In 'Dream of the Pacific,' a Trip for The Whole Family
Monday, August 7, 2006
The creation of quality books for the youth market has become a central, and increasingly lucrative, obsession for the publishing industry. With the exception of a few titles (the "Harry Potter" and "Lemony Snicket" series being perhaps the most obvious examples), these volumes may not have much to say to older audiences, but the best of them can be profoundly influential where and when it matters most -- namely, in inspiring teens and preteens not merely to dip into a single book on a single occasion but to cultivate a lifelong habit of reading.
And so with music theater. It was exhilarating to watch the faces of the young singers taking part in Washington National Opera's production of "Dream of the Pacific" on Saturday afternoon at the Round House Theatre in Bethesda. Whatever their future involvement with the arts may be, they will come away from this experience with firsthand knowledge of how an opera is made -- the music, the drama, the costumes, the direction, the exhilarating challenges and occasional vexations of putting on a show.
This was the culmination of Washington National Opera's first venture into what it calls "Family Opera," and it was a collaborative effort by members of WNO's Domingo-Cafritz Young Artist Program, some recent graduates of the troupe's Opera Institute for Young Singers (for singers between the ages of 15 and 18) and 23 members of this year's Opera Camp for Kids (open to children as young as 10), all accompanied by the Youth Orchestra of the Americas.
The opera itself -- with a score by the St. Louis-based composer Stephen Mager and a libretto by Elkhanah Pulitzer -- aims directly at its target audience and scores a hit. It is a retelling of the Lewis and Clark Expedition westward to the Pacific Ocean in 1804-1805, and the narration, while always remaining suitably "inspirational" (this is for young people, remember) does touch on some of the less happy aspects of this history -- slavery, imperial expansion, complicated relations with Native Americans, and even the nascent depression that would lead Capt. Meriwether Lewis to take his own life in 1809.
The music is always skillfully made and often eloquent. Mager's influences are obvious -- the overture calls to mind Stravinsky's "L'Histoire du Soldat," the finale could have come right out of one of those British choral exaltations of the sea that we remember from Vaughan Williams or Delius, and the tenor-baritone duet seemed to derive in equal parts from "Pearl Fishers" and "Sweeney Todd."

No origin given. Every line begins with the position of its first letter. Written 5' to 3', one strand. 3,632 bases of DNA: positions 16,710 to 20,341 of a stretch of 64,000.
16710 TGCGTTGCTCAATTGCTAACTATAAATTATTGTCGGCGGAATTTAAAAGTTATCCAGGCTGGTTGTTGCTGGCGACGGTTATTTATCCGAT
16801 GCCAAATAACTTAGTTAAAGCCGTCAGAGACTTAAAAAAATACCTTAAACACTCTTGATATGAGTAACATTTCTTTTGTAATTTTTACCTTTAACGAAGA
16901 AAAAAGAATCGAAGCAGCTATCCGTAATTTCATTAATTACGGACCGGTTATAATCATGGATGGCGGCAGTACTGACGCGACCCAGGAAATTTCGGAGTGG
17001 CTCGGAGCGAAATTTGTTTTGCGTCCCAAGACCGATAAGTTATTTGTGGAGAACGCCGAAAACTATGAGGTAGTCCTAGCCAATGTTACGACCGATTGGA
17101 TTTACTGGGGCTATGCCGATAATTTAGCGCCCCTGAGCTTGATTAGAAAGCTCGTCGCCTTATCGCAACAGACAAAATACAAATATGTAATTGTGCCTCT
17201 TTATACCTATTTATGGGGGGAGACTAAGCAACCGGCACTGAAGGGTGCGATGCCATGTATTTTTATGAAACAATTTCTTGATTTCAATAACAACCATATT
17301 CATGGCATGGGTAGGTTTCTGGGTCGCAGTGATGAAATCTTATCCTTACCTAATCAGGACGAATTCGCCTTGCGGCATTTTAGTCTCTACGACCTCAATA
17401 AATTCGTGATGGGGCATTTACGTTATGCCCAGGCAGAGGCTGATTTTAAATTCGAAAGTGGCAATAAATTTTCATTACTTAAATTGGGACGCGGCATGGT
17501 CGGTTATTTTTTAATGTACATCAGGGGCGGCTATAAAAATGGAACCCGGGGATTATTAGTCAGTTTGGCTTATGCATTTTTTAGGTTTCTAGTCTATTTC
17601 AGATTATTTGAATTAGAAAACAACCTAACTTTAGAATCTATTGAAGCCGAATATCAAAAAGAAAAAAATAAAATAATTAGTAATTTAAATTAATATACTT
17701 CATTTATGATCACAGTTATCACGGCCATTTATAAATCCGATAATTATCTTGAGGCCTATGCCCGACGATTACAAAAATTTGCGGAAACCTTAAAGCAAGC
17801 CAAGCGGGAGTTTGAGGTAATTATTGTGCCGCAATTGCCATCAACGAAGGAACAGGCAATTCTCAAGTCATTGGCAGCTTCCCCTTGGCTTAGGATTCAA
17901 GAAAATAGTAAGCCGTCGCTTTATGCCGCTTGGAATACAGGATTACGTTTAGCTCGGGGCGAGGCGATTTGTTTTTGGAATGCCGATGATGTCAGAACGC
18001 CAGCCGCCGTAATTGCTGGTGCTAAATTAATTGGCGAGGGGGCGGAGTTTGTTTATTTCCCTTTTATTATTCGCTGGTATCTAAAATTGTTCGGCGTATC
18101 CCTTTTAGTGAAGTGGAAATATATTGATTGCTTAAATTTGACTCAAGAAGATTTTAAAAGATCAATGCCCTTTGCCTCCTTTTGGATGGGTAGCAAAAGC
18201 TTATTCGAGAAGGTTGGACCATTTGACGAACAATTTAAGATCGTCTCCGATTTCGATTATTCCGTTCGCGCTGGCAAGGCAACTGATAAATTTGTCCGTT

Still, blazing stylistic originality is not nearly so important in a piece of this sort as effective emotional argument. And Mager excels at conveying a wide variety of feelings -- affection, sentiment, exuberance, doubt, pain, deepest satisfaction -- all in a musical language that is both lyrical and comprehensible. I suspect that "Dream of the Pacific" is probably more exciting to perform than it is to listen to, but that is no shame in an opera for young people -- and I'll take this over "Amahl and the Night Visitors" any day.
"Dream of the Pacific" was commissioned by Opera Theater of Saint Louis, Opera Omaha and WNO, and received its first performance in Missouri in 2004. For this East Coast premiere, Mager conducted the small orchestra and Pulitzer directed the stage action, both authoritatively. Tenor Byron Jones made much of the high, plaintive and sinuous music Mager wrote for the character of Lewis, while baritone Trevor Scheunemann was a sturdy, likable Clark.
Baritone VaShawn Savoy McIlwain did noble double duty as both the doomed Sergeant Floyd and the wise Chief Cameahwait. Soprano Amanda Squitieri made a lovely, dulcet Sacagawea. There was worthy support from Barret Armbruster and Darrick Speller, the last of whom was called upon to execute a jubilant, balletic leap into the air that would have done credit to a Washington Wizard. And I mustn't forget to credit the anonymous angry bear, who looked like a taxidermist's rug come to life and flashed some impressive teeth before he was shot calmly in the snout, a moment of surreal humor that made me laugh out loud.
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